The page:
War News for September 14, 2004
Bring ‘em on: Car bomb at Baghdad
police station kills 35 Iraqis.
Bring ‘em on: Twenty Iraqis killed in US air strikes in Fallujah
Bring ‘em on: Two US soldiers killed, three wounded in Baghdad
Bring ‘em on: Insurgents execute Turkish truck driver
Bring ‘em on: Insurgents capture two Australian security contractors in convoy ambush near Samarra
Bring ‘em on: Camp Zulu
Bring ‘em on: Six Iraqis killed, seven wounded by US artillery fire near Hilla
Bring ‘em on: Eight US soldiers wounded in Baghdad
Bring ‘em on: Eight Iraqi police killed, two wounded in ambush near Baquba
Bring ‘em on: Oil pipeline ablaze near Beiji
Bring ‘em on: One US soldier killed, five wounded in patrol ambush near Mosul
Bring ‘em on: Explosions reported near al-Muthanna airport in central Baghdad
Bring ‘em on: Two Iraqi soldiers wounded by roadside bomb near Baquba
How to screw up
a counterinsurgency. “Even now, the get-tough approach is showing signs of backfiring. On Sunday, when a suicide bomber crippled an American personnel carrier, a gun battle broke out, followed by an airstrike by two American helicopters. At least 15 Iraqis died and 50 were wounded, including a 12-year-old-girl and a television journalist. Inside the grim and chaotic wards of Baghdad's hospitals on Sunday, the Americans seemed to have made more enemies than friends. On Monday, the scene repeated itself in another corner of Baghdad. When three insurgents opened fire on an American sport utility vehicle, American soldiers sprayed the area with gunfire, destroying three cars and killing at least one Iraqi civilian and wounding three others.”
Another US ally
alienated by Bush’s War. Turkish Foreign Minister Abdullah Gul warned the U.S. to halt military operations in the northern Iraqi town of Tall Afar, the government-run Anatolia news agency reported on its Web site. Gul said he told U.S. Secretary of State Colin Powell that, if the action continues, ‘Turkey's cooperation on issues tied to Iraq would be brought to an end,’ Anatolia reported.”
Letter from Baghdad
. “I waited in the car as U.S. soldiers set up a roadblock at a major intersection. An angry American hollered at an Iraqi officer not to let any vehicles through. ‘I decide when the cars come,’ he yelled. The Iraqi cop wasn't having any of it, and he began yelling back in Arabic until a second U.S. officer calmed them both. Just then a convoy of U.S. armored vehicles charged by. An armored tow truck was pulling a still-blazing Bradley fighting vehicle through the intersection, spreading oily residue in its wake. Some of those who had been blocked at the intersection got out of their cars to cheer. Others angrily honked their horns and ordered the celebrants to get back into their cars -- not in defense of the Americans, but because they simply are sick of the bloodshed.”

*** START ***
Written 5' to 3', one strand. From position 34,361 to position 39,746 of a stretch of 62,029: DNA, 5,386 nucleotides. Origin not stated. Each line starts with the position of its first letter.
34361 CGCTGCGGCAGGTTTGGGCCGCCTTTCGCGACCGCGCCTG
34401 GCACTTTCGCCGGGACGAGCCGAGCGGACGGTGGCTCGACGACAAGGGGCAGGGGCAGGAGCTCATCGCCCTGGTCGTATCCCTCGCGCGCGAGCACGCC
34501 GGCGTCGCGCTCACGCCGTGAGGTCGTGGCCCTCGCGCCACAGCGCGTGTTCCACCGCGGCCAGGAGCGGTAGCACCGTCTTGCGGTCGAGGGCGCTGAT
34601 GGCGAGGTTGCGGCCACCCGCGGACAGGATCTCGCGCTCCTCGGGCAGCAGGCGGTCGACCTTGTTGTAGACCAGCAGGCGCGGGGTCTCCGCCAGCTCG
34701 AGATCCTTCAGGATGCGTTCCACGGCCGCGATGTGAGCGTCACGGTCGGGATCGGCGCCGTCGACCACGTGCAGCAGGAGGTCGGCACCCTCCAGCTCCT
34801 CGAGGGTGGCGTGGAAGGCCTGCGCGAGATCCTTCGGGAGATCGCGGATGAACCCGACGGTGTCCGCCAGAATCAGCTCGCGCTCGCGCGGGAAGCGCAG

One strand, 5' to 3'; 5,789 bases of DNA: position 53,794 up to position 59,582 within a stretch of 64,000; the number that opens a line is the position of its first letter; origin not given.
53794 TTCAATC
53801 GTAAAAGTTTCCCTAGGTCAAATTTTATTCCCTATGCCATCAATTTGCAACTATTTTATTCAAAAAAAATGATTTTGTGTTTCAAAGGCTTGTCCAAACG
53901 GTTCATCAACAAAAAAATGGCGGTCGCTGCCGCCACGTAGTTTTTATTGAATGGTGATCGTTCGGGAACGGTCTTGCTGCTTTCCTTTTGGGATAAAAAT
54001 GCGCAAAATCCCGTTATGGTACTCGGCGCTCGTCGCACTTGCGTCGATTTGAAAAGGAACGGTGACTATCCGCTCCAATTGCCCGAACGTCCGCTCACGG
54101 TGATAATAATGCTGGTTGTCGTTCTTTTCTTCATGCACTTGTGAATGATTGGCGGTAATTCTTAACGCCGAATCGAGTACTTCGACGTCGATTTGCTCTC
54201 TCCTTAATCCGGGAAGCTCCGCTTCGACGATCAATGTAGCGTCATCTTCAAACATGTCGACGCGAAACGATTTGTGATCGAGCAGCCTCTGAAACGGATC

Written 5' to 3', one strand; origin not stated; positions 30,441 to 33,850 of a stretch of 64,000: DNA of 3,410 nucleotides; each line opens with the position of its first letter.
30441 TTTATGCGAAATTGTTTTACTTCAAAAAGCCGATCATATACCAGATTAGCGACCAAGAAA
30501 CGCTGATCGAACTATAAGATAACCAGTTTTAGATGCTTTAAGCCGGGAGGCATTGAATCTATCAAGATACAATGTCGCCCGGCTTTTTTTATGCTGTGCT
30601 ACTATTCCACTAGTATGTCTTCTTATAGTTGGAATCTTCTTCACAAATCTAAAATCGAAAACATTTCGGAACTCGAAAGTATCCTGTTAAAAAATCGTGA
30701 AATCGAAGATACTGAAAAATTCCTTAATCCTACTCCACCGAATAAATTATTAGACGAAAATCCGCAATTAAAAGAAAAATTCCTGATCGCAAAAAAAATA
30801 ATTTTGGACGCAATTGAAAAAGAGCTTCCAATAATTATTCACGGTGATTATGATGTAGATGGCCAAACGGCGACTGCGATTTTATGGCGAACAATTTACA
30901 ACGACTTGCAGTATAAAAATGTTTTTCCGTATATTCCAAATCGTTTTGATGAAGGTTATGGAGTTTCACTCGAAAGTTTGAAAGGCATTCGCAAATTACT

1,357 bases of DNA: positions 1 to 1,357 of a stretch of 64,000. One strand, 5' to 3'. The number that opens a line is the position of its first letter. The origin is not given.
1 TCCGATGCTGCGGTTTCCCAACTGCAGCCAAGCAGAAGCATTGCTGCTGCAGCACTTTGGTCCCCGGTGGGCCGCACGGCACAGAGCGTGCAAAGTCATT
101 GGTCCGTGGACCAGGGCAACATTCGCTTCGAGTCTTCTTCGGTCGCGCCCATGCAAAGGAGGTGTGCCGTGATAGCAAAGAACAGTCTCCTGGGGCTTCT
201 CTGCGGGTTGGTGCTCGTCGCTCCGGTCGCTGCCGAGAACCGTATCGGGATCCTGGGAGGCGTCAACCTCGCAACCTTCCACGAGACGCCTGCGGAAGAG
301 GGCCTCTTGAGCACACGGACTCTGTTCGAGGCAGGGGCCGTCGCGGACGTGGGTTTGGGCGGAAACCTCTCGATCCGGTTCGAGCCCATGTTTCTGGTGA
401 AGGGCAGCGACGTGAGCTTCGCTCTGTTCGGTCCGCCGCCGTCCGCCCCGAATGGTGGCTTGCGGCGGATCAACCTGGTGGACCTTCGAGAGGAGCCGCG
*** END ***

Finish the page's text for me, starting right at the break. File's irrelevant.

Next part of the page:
: “Fallujah offers a stark example of what's gone wrong in Iraq. Entrenched insurgents hold the city, giving lie to U.S. hopes of control over the country, and military actions to dislodge them amid tight urban quarters risk civilian casualties that wave the red shirt for further Iraqi resistance and world disapproval.”
: “Where we are now is that George Bush is getting our soldiers killed -- a thousand so far -- in pursuit of a war to make himself a war president, a president whom the rest of us are supposed to support and give another term. Yet this is a war that he got us into, with unclear objectives, a war he doesn't know how to get us out of. He is also spending way too much of the public's money -- at least $200 billion so far -- in pursuit of his war, putting money into the pockets of Halliburton and other companies that finance his political campaign. Yet you know what we need that money for -- to fund Medicare, to preserve Social Security, to repair our roads and bridges, to put enough teachers in our schools so that Mr. Bush's claim of ‘no child left behind’ will not be just a cruel joke.”
: “U.S. news organizations are under constant pressure to report good news from Iraq. In fact, as a Newsweek headline puts it, ‘It's worse than you think.’ Attacks on coalition forces are intensifying and getting more effective; no-go zones, which the military prefers to call ‘insurgent enclaves,’ are spreading - even in Baghdad. We're losing ground. And the losses aren't only in Iraq. Al Qaeda has regrouped. The invasion of Iraq, intended to demonstrate American power, has done just the opposite: nasty regimes around the world feel empowered now that our forces are bogged down. When a Times reporter asked Mr. Bush about North Korea's ongoing nuclear program, ‘he opened his palms and shrugged.’”
Local story: Virginia
Marine killed in Iraq.
Local story: Texas
Marine killed in Iraq.
Local story: Iowa
Marine wounded in Iraq.
Local story: Alabama
contractor killed in Iraq.
86-43-04. Pass it on.